The war on welfare scroungers, part 94

Jobcentres are "tricking" people out of benefits to cut costs, says whistleblower.

He says that he will watch the banks "like a hawk" but allows bankers to walk away with taxpayer-funded, multimillion-pound bonuses. He says he cares about the poor but cracks down on welfare claimants. Such is our Prime Minister, David Cameron, the "compassionate Conservative".

In Prime Minister's Questions on Wednesday, Cameron said:

Far too much in our system is lost from fraud and error and I do not think that taxpayers go to work and work hard in order to fund benefits to which people are not entitled.

Yet, as I noted on Twitter at the time, tax evasion costs the UK exchequer more than 15 times as much as benefit fraud. Why do we not hear the PM condemning tax evasion with the same vigour and regularity with which he raises the subject of benefit fraud? Instead, Cameron kicked off PMQs by condemning and defaming the anti-tax-evasion group, UK Uncut.

The coalition's "war on welfare scroungers", however, continues unabated. Here is a shocking story from today's Guardian:

Rising numbers of vulnerable jobseekers are being tricked into losing benefits amid growing pressure to meet welfare targets, a Jobcentre Plus adviser has told the Guardian.

A whistleblower said staff at his jobcentre were given targets of three people a week to refer for sanctions, where benefits are removed for up to six months. He said it was part of a "culture change" since last summer that had led to competition between advisers, teams and regional offices.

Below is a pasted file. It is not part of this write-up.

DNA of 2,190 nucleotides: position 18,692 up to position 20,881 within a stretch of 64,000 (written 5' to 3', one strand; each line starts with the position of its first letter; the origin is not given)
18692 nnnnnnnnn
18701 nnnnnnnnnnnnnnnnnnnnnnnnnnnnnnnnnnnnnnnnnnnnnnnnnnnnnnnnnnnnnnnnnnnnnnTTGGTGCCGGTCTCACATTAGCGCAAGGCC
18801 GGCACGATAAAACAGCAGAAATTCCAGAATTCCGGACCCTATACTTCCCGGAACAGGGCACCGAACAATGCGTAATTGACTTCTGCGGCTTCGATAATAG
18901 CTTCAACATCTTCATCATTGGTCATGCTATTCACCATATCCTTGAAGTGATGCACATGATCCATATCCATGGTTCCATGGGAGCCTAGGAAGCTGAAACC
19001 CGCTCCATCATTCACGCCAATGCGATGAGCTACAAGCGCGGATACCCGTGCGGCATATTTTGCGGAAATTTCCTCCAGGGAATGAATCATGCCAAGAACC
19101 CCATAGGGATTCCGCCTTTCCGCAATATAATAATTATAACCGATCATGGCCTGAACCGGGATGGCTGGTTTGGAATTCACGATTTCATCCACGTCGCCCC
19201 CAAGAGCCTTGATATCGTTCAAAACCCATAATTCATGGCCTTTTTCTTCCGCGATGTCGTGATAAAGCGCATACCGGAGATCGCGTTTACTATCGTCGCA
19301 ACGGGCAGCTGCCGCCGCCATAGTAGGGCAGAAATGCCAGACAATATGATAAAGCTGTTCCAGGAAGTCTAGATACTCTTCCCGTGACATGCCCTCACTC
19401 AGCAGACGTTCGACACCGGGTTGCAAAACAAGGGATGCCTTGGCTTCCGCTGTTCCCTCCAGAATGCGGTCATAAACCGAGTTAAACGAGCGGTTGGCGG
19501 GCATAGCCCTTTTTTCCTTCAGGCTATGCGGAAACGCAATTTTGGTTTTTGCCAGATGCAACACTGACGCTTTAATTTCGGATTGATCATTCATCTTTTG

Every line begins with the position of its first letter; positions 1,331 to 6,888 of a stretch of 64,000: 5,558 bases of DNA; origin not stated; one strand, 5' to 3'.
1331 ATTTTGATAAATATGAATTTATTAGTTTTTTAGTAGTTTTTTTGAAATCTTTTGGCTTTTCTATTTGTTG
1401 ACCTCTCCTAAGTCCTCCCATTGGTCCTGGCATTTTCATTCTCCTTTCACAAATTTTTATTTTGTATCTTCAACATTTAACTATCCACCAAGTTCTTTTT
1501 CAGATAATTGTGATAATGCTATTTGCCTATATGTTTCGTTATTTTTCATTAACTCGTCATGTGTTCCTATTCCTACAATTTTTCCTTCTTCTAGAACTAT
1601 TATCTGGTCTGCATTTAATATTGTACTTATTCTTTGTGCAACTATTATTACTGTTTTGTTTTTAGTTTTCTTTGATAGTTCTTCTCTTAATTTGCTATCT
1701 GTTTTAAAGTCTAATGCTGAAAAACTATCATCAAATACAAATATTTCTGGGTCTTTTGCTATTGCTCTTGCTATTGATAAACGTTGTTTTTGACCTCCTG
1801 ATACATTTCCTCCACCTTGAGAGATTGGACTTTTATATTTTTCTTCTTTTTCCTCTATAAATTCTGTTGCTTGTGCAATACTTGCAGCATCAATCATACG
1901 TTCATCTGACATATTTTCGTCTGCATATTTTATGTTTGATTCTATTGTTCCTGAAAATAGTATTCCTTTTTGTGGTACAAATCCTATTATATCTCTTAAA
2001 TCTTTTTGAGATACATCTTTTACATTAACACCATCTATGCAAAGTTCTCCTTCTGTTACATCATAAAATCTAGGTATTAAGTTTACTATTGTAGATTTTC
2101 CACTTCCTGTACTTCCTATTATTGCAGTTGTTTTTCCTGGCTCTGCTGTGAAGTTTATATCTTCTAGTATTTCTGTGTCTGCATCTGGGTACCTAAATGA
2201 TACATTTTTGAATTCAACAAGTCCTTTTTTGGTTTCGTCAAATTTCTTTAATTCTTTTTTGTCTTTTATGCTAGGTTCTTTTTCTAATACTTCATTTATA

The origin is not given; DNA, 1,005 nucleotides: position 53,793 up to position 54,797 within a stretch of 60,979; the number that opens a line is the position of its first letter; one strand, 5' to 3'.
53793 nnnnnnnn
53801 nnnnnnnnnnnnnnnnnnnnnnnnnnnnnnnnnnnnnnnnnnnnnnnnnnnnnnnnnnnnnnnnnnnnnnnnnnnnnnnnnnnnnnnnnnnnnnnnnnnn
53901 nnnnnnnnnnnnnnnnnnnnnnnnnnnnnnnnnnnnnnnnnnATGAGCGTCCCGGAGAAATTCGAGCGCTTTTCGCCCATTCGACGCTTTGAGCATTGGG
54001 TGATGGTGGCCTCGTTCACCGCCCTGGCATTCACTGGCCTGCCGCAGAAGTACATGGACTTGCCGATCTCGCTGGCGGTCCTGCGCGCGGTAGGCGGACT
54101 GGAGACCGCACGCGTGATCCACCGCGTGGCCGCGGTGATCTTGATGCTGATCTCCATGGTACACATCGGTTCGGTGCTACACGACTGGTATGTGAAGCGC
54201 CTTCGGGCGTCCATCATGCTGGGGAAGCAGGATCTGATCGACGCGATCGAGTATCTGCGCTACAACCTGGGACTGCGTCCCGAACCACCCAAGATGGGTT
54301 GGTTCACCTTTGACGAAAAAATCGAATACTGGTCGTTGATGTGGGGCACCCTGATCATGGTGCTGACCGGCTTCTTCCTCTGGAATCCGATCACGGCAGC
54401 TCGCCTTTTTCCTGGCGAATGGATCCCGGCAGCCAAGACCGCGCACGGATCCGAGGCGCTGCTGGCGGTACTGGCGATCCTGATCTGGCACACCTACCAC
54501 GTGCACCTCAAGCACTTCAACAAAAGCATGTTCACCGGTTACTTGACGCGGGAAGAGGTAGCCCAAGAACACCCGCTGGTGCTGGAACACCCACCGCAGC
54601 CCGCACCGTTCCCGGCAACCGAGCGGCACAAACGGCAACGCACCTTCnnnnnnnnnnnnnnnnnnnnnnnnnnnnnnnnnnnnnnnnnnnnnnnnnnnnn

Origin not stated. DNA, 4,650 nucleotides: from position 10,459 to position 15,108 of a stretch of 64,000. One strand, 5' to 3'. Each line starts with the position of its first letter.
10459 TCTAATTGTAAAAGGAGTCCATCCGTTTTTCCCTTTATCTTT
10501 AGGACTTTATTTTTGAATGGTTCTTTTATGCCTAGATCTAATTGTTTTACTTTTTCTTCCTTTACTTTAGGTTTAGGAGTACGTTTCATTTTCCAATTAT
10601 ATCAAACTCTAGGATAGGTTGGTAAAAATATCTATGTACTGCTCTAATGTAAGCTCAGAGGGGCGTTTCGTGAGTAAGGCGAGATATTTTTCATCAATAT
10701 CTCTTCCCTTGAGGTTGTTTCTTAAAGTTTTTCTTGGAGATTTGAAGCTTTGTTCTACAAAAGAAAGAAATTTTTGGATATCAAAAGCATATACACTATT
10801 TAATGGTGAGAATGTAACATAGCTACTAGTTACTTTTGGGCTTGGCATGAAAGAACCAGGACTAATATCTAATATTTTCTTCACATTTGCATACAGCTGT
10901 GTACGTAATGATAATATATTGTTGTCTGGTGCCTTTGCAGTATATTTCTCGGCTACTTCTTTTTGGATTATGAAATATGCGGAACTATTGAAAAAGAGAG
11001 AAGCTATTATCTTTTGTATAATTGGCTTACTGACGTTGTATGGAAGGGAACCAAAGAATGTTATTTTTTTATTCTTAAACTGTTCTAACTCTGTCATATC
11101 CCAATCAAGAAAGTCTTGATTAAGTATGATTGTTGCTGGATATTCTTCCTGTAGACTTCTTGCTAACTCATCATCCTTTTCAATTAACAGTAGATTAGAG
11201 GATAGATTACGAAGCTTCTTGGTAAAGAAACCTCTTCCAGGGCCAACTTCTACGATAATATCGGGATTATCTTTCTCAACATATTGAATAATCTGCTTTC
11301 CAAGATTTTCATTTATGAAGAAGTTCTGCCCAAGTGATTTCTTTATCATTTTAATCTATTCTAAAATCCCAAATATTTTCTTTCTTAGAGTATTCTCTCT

"Suddenly you're not helping somebody into sustainable employment, which is what you're employed to do," he said. "You're looking for ways to trick your customers into 'not looking for work'. You come up with many ways. I've seen dyslexic customers given written job searches and when they don't produce them -- what a surprise -- they're sanctioned. The only target that anyone seems to care about is stopping people's money.

"'Saving the public purse' is the catchphrase that is used in our office . . . It is drummed home all the time -- you're saving the public purse. Feel good about stopping someone's money, you've just saved your own pocket. Its a joke."

The claims came as the big businesses handed contracts to get the long-term jobless into work today said the government should privatise jobcentres so that their firms could work with people who have been jobless for less than a year.

Statistics from the Department for Work and Pensions (DWP) show the total number of cases where people have lost their benefits has soared since the beginning of 2010 to 75,000 in October, the latest month available. The figures also reveal the number of claimants with registered disabilities being cut off has more than doubled to almost 20,000 over the same period.

This follows a change in the rules in April last year where sanctions were extended to claimants who were late for jobcentre interviews and other less serious offences.